When Apple originally announced iOS 7 at WWDC 2013, it became pretty obvious that the release was to feature the biggest change to iOS since any version of iOS in the past, it really is the biggest change to iOS since iOS 7. Naturally with big changes comes confusion to users after upgrading, luckily Apple knows this and has made the changes, even pretty big ones, retain much of that iOS familiarization in iOS 7.
With a big software update naturally comes a list of awesome new features, but within them niggles, so here’s our 5 new things to love about iOS 7, and to be transparent, 5 things to not love about iOS 7.
5 things to love
1. “Revolutionary” new UI
One of the biggest things to come out of iOS 7, and easily the most noticeable, and noted, is the new user interface, whilst the new UI of iOS 7 may take some time to get used to, it’s actually not that bad, and once you give it time it really does grow on you. We’ll be talking more about other aspects of the UI throughout this post.
iOS 7 clearly takes cues from the likes of Android, Windows Phone especially, with it’s more flatter design, with clearer vibrant colour pallet and more pronounced font type face, but that’s a good thing!
You always here of people complaining that one thing’s copied the another, but the fact is, everyone has copied someone sometime! Once you realize that, you can then begin to appreciate some of the awesome improvements added to iOS with iOS 7. Whilst the UI won’t appeal to everyone, its definitely a welcome change to what iOS has generally being for the last 6+ years.
2. UI Tweaks
iOS 7 features some incredibly useful UI tweaks, that yes look all well and good, but more importantly actually make the OS work better. Multitasking is better than ever with a full screen UI, plus ability to close 3 apps at once with a simple swipe up gesture. Swiping up from the bottom brings up Control Centre featuring quick Settings toggles, music controls and access to a preset selection of apps. Notification Center has also had a make over, now offering a Today view, and swipe options in Notification Centre to show any missed Notifications or All.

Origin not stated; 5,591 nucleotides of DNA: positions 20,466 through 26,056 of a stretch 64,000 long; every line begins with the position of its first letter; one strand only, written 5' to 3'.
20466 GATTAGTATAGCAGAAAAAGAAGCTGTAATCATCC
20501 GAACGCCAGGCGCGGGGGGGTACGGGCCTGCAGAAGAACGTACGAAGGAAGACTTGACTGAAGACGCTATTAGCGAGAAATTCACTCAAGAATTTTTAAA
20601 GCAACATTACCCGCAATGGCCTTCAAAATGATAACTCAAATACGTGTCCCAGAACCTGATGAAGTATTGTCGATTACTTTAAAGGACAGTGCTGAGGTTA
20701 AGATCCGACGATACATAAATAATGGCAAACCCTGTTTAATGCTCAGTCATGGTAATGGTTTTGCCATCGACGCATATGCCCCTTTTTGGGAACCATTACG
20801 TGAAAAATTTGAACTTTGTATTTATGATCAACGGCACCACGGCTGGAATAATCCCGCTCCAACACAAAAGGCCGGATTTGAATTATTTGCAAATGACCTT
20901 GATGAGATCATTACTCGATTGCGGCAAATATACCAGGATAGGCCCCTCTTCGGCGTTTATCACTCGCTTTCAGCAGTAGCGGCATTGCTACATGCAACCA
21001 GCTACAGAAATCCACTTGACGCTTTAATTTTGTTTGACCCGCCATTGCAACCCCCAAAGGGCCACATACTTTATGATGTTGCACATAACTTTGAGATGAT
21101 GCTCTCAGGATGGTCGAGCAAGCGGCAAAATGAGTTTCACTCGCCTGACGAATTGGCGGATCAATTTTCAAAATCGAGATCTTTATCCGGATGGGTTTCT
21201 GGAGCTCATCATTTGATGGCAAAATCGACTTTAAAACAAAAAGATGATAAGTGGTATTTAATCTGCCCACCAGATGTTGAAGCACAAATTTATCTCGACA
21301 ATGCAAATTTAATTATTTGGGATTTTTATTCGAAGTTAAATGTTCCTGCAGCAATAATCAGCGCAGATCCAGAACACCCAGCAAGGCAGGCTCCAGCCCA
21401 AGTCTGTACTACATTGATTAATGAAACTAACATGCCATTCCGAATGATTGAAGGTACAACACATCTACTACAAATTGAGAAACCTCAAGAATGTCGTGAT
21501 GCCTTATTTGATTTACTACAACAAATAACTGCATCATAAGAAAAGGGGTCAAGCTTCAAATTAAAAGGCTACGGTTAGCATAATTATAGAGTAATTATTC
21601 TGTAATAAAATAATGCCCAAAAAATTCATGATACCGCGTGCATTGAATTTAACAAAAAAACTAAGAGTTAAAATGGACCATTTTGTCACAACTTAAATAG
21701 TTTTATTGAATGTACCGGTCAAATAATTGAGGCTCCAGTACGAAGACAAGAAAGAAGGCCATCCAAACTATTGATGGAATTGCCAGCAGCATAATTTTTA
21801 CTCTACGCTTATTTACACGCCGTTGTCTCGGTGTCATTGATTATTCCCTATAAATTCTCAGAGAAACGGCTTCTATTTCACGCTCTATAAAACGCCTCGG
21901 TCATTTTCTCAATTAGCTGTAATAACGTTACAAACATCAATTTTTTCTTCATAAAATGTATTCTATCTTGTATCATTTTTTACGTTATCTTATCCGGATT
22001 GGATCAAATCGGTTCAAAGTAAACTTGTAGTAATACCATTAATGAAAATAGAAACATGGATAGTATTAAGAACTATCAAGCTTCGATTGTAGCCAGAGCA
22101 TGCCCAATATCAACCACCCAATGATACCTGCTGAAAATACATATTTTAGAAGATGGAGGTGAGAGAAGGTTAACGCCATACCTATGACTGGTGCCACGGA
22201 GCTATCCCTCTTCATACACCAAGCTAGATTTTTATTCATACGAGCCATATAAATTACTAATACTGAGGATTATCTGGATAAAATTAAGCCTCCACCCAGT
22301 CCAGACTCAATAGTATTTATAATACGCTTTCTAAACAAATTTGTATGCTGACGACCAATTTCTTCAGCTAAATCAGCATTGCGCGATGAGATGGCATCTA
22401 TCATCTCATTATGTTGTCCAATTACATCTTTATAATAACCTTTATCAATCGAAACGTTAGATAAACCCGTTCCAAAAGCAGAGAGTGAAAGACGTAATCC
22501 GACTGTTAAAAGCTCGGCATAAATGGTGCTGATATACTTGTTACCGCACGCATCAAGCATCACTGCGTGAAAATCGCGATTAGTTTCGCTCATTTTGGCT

3. New UI for Apps
When an OS comes out with an entirely new user interface, or supporting a UI in a certain way, third party developers take advantage of it, we saw that with the first iPhone UI, Windows Phone’s Modern UI and more, iOS 7 is no different. A wide variety of third party developers have stated that they are updating / updated their app with a brand new UI to support the UI querks in iOS 7, which can only make the experience that much better overall, and we can’t wait to see just how different these apps look in time.
The folks over at MacRumors have created a list of apps that have taken advantage of the new iOS 7 UI already, and this is just the beginning! Even Apple has now added a section in the App Store for apps “Designed for iOS 7”, apps are starting to get exciting on iOS again!